Investing in property is a viable way to build future wealth, however, many people struggle to know what will make the best investment, and as such, where to start. Unfortunately, there’s no perfect ‘formula’ to property investing and the experts have varying opinions.
One of the first decisions you will need to make is whether you want to invest in a house or something smaller such as an apartment. Considering the following points in conjunction with your own circumstances will provide food for thought, and help get you started.
Starting your portfolio sooner
In most cases, buying a stand-alone house will come at a higher price so starting your investment portfolio off with an apartment might be a more affordable option. You’ll need less deposit or equity in your own home, and as your asset grows in value you can use the equity to lock in your next investment if you plan on having multiple investment properties.
Any property you own is going to have ongoing costs, and you need to factor these when considering your purchase. No matter what the property, it comes with the risk of repairs, so make sure you have funds set aside for this, as you’re responsible; unless your tenant has acted in a manner that has caused the issue – and this can be hard to prove.
Both houses and apartments are subject to yearly council rates; these will vary based on the value of your investment and the municipality your property is in. Some investors fall into the trap of believing that buying in an area further from the CBD will have lower rates, however if you’re buying in a growth corridor, it’s likely that infrastructure like schools, transport, buildings and spaces that provide services, activities and opportunities to the community will need to be constructed and the rates you pay are likely to reflect this.
If you’re buying an apartment, you’ll also be subject to ongoing Owners Corporation fees. These cover maintenance to the complex, and the upkeep of any common areas and facilities such as swimming pools and gyms. Fees vary greatly amongst complexes, so make sure you do your due diligence to avoid nasty surprises.
The value’s in the land
Many experts will tell you that a house is a better investment because it’s the value of the land that appreciates. There is some truth to this, but the extent will depend on the location. In recent times, the suburban landscape has changed, with urban style apartments being built further from the CBD. Many councils have redefined building zones to allow for higher density housing styles, and as such, the demand for land on main roads, or close to shopping and transport hubs have increased. This has seen many owners of older homes in these pockets achieve sale prices higher than they ever dreamed.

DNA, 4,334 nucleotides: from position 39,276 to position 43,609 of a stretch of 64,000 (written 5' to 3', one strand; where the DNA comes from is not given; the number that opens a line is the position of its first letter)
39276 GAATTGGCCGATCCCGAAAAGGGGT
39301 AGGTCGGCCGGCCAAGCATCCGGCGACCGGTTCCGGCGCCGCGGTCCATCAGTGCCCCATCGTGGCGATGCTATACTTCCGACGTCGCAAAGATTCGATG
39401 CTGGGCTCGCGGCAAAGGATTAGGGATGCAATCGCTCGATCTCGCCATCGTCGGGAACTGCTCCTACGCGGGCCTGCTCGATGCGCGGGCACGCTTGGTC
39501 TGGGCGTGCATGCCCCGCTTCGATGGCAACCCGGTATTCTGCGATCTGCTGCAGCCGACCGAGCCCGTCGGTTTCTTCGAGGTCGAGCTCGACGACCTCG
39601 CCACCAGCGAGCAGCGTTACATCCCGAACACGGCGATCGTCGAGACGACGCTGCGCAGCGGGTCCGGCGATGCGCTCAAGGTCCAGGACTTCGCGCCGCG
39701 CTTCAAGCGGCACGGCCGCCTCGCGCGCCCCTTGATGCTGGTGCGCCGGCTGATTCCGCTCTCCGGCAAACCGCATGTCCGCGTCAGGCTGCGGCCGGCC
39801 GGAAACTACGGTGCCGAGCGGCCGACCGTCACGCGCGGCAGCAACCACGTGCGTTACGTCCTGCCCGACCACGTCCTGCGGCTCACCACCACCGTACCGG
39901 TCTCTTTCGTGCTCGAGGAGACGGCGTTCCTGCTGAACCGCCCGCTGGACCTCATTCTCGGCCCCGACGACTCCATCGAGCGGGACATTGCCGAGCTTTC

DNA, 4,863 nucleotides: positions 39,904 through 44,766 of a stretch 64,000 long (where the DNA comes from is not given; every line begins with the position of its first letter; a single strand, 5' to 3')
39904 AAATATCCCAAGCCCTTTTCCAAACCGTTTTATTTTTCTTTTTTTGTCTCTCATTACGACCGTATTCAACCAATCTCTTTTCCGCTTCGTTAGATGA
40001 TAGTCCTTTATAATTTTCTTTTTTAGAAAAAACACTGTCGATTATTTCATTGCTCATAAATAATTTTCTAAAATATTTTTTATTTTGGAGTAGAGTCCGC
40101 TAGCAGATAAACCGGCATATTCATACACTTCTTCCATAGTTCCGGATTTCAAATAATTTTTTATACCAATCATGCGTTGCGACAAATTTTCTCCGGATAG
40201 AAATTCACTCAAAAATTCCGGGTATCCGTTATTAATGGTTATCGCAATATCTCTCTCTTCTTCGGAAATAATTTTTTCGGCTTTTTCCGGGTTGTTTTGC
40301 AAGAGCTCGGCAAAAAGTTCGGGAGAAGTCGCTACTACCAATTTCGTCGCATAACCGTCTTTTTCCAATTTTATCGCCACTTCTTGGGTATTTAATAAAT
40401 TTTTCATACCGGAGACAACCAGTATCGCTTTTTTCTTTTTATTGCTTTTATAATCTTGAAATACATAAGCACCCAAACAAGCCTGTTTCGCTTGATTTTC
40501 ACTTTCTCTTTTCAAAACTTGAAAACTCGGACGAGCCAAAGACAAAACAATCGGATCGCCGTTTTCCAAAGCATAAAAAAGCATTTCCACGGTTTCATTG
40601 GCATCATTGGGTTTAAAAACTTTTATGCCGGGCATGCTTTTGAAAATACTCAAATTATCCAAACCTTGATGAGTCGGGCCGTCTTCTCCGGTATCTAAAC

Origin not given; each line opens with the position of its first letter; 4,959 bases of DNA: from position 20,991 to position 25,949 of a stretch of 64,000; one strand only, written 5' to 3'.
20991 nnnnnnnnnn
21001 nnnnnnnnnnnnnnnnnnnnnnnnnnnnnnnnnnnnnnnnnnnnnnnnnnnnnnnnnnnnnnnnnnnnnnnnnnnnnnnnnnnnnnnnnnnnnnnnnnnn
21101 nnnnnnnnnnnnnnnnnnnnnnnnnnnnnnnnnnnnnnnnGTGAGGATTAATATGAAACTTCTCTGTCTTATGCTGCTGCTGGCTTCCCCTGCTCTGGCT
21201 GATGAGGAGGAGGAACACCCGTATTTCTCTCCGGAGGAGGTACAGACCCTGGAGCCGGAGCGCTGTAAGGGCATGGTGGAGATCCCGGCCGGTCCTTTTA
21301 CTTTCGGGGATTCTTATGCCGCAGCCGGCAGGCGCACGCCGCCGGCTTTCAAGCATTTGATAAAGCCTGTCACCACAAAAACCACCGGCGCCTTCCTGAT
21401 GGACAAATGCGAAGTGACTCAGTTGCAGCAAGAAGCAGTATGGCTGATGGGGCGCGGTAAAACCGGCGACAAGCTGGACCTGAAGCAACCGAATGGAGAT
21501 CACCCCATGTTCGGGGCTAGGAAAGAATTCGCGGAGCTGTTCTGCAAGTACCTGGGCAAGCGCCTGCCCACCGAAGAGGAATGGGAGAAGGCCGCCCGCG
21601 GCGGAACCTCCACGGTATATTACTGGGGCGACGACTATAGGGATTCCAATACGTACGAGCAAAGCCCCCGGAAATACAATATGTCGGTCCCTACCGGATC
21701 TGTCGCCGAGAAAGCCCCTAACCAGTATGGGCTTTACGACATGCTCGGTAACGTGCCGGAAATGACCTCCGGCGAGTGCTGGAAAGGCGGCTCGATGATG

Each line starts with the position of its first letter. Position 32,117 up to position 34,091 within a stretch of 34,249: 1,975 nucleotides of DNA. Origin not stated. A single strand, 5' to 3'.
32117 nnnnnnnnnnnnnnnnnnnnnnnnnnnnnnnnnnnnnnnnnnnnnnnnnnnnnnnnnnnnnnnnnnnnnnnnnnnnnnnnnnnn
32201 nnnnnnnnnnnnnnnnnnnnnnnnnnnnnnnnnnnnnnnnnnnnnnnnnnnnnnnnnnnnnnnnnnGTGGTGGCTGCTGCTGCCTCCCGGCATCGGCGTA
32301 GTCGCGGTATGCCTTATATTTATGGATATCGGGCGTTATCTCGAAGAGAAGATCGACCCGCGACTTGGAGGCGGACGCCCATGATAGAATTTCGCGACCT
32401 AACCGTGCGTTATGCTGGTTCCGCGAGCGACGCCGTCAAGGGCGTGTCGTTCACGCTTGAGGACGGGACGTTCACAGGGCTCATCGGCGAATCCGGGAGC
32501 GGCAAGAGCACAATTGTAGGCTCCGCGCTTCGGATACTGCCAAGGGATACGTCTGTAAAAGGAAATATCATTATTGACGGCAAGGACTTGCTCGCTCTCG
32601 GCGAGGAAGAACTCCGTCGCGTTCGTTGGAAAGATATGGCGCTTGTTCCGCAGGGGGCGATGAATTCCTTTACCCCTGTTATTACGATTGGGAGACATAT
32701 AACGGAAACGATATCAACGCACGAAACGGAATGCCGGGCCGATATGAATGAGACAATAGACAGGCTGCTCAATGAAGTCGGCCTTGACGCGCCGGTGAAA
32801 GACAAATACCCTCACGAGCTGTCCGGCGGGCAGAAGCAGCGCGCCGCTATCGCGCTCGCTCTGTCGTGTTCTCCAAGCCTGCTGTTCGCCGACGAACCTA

Conduct thorough research to learn what local councils have planned; you may be able to buy a house on a decent parcel of land that will have greater future value based on impending projections for the area.
Putting all your eggs in the one basket
Long-term investors and financial planners will tell you that diversity within your portfolio is a clever strategy to build wealth, and also to spread risk. Varying the type of property you invest in between houses and apartments is a smart approach, as is varying the location of your properties if you intend on owning multiple dwellings.
Recent reports suggest that the number of lone-person households will amplify significantly in the next decade or two; in 2001 there were 1.8 million whereas there are predicted to be between 2.8 – 3.7 million by 2026. If these statistics come to fruition, it’s likely apartments will be in greater demand than ever; a 5-bedroom family home isn’t going to hold a lot of appeal for a person living alone. That being said, there’s always going to be a demand for larger houses too and with the continued growth of our nation’s rich cultural palette, there could be more multigenerational living than ever before.
In the last 6 quarters, Melbourne has shown an equal split in relation to growth; 3 of the quarters taken out by units/apartment, 50% by houses. So, with neither type of property strongly outperforming the other, invest at a level you’re comfortable with, and in the type of property you feel is going to serve your needs best.